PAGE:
Follow Us

Ohio voters to decide abortion rights, recreational marijuana Tuesday

As of Saturday night, more than 800,000 early votes were cast.

Published: November 6, 2023 11:00pm

(The Center Square) -

With early in-person voting concluded, Ohioans head to the polls Tuesday to decide on constitutional amendments on reproductive rights and marijuana legalization.

Polls open at 6:30 a.m. and close at 7:30 p.m.

Early in-person voting ended Sunday, and the number of voters who went to the polls early outpaced the number for the August special election, when voters turned away an amendment to make it more difficult to pass amendments.

As of Saturday night, more than 800,000 early votes were cast. Total numbers, including Sunday, were not immediately available. A little more than 750,000 early votes were cast in August.

The ballot contains two statewide issues, along with several local issues, tax levies and other questions.

Issue 1 would enshrine abortion rights in the state’s constitution and would require parental consent for an abortion for those under 18 years old, unless the child is emancipated or a judge grants an abortion.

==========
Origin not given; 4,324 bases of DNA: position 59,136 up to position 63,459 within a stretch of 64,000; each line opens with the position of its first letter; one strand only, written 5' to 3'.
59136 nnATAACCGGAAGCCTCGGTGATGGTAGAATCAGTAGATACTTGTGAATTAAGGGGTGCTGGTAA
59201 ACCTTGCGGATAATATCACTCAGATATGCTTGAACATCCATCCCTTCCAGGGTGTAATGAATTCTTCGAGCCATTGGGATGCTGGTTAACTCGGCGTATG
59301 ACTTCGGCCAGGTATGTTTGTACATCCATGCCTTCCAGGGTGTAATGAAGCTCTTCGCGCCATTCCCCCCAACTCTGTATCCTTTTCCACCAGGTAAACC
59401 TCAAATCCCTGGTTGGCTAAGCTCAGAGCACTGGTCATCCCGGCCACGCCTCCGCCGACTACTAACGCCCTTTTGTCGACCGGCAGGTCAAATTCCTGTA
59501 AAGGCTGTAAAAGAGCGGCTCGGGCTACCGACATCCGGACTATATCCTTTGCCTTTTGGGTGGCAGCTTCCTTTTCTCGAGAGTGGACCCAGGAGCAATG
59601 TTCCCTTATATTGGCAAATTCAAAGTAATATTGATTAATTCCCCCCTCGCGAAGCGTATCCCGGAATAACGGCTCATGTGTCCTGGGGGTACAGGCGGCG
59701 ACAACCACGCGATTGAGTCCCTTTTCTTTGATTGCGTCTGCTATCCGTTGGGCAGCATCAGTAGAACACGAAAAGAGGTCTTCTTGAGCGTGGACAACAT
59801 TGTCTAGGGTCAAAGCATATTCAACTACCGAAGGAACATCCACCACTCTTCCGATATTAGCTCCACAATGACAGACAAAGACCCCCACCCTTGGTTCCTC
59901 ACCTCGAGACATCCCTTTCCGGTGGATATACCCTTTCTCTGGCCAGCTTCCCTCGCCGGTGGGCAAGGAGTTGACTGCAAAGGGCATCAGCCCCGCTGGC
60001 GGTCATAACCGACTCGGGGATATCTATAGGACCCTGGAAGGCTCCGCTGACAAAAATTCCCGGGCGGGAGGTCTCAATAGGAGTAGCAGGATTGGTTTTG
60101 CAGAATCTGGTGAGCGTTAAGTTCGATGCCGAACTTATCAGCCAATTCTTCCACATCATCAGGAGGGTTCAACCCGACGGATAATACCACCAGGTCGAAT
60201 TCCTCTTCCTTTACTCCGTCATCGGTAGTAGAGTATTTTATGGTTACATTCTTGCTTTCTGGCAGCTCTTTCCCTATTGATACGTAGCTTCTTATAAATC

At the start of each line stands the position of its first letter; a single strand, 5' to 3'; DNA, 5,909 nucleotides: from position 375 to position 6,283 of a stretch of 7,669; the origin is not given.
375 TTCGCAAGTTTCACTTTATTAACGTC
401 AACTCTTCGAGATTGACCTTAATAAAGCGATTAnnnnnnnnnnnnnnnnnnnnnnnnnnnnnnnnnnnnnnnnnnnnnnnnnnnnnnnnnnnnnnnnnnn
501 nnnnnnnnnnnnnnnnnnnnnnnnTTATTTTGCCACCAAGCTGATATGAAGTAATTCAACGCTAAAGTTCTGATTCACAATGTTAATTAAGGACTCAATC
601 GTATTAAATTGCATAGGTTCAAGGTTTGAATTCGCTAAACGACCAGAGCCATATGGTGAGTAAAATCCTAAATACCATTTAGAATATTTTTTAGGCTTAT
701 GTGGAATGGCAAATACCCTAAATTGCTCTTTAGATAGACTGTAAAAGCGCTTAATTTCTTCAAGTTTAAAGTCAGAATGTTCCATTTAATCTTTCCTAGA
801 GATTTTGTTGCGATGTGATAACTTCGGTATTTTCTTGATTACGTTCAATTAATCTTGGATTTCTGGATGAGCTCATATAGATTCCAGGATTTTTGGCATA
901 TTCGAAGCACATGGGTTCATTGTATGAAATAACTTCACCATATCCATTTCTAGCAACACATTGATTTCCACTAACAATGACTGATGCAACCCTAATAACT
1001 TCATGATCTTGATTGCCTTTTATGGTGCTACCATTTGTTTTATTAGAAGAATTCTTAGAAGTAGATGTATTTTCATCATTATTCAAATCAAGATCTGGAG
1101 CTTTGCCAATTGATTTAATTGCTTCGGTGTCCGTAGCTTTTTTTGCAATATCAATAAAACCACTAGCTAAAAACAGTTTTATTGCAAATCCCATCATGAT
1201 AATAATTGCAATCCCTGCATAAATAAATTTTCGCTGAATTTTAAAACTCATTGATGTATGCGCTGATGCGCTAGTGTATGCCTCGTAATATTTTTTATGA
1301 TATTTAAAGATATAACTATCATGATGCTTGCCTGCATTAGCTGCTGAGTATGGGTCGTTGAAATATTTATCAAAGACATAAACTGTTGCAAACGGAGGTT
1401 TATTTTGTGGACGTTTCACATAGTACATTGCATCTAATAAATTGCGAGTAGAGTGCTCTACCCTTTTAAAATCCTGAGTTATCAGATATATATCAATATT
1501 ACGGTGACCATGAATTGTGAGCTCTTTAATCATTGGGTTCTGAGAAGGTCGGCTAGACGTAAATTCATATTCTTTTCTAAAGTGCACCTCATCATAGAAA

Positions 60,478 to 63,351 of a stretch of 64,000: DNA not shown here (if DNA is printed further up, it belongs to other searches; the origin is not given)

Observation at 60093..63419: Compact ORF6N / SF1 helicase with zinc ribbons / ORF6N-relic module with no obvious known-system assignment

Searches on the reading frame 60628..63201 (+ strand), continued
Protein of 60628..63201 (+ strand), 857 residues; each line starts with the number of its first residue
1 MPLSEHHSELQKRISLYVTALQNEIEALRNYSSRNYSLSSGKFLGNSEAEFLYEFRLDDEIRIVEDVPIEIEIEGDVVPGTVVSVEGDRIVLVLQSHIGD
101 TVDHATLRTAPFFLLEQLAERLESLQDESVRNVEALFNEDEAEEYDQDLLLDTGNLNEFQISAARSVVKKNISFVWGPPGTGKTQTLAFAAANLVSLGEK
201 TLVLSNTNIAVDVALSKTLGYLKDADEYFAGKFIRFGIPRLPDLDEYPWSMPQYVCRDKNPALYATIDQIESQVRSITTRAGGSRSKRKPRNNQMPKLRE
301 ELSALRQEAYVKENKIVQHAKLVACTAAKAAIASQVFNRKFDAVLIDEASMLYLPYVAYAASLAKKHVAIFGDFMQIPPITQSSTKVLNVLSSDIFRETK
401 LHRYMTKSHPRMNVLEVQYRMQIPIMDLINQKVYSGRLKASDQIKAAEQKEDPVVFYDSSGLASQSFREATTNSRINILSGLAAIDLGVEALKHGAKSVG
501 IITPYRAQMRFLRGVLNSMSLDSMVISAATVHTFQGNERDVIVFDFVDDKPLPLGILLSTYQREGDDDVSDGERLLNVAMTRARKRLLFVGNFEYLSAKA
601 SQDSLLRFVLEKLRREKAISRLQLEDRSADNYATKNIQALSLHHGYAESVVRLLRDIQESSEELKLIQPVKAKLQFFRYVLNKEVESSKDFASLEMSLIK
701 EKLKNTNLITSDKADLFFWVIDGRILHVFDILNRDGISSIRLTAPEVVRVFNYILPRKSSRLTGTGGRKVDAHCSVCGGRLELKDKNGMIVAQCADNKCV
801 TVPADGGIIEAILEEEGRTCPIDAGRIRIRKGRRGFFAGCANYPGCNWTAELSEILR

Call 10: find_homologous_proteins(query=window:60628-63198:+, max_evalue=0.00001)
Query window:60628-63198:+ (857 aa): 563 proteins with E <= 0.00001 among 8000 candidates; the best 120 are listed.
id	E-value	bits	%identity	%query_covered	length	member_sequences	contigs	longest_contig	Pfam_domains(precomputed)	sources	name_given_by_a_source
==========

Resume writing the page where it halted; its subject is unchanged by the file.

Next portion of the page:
According to Ballotpedia, Issue 1 would:

• Establish a state constitutional right to "make and carry out one’s own reproductive decisions, including but not limited to" decisions about abortion, contraception, fertility treatment, miscarriage care, and continuing pregnancy.

• Allow the state to restrict abortion after fetal viability, except when “necessary to protect the pregnant patient’s life or health.”

Issue 2 would legalize and tax recreational marijuana. According to Ballotpedia, Issue 2 would:

• Allow the sale and purchase of marijuana, which a new Division of Cannabis Control would regulate.

• Allow adults who are at least 21 years old to use and possess marijuana, including up to 2.5 ounces of marijuana.

• Enact a 10% tax on marijuana sales.

As previously reported by The Center Square, a recent Baldwin Wallace University poll shows Ohio voters favor both constitutional amendments.

The 850 registered voters, with 750 identified as likely voters, showed 58% favor Issue 1, and 57% favor Issue 2.

The Facts Inside Our Reporter's Notebook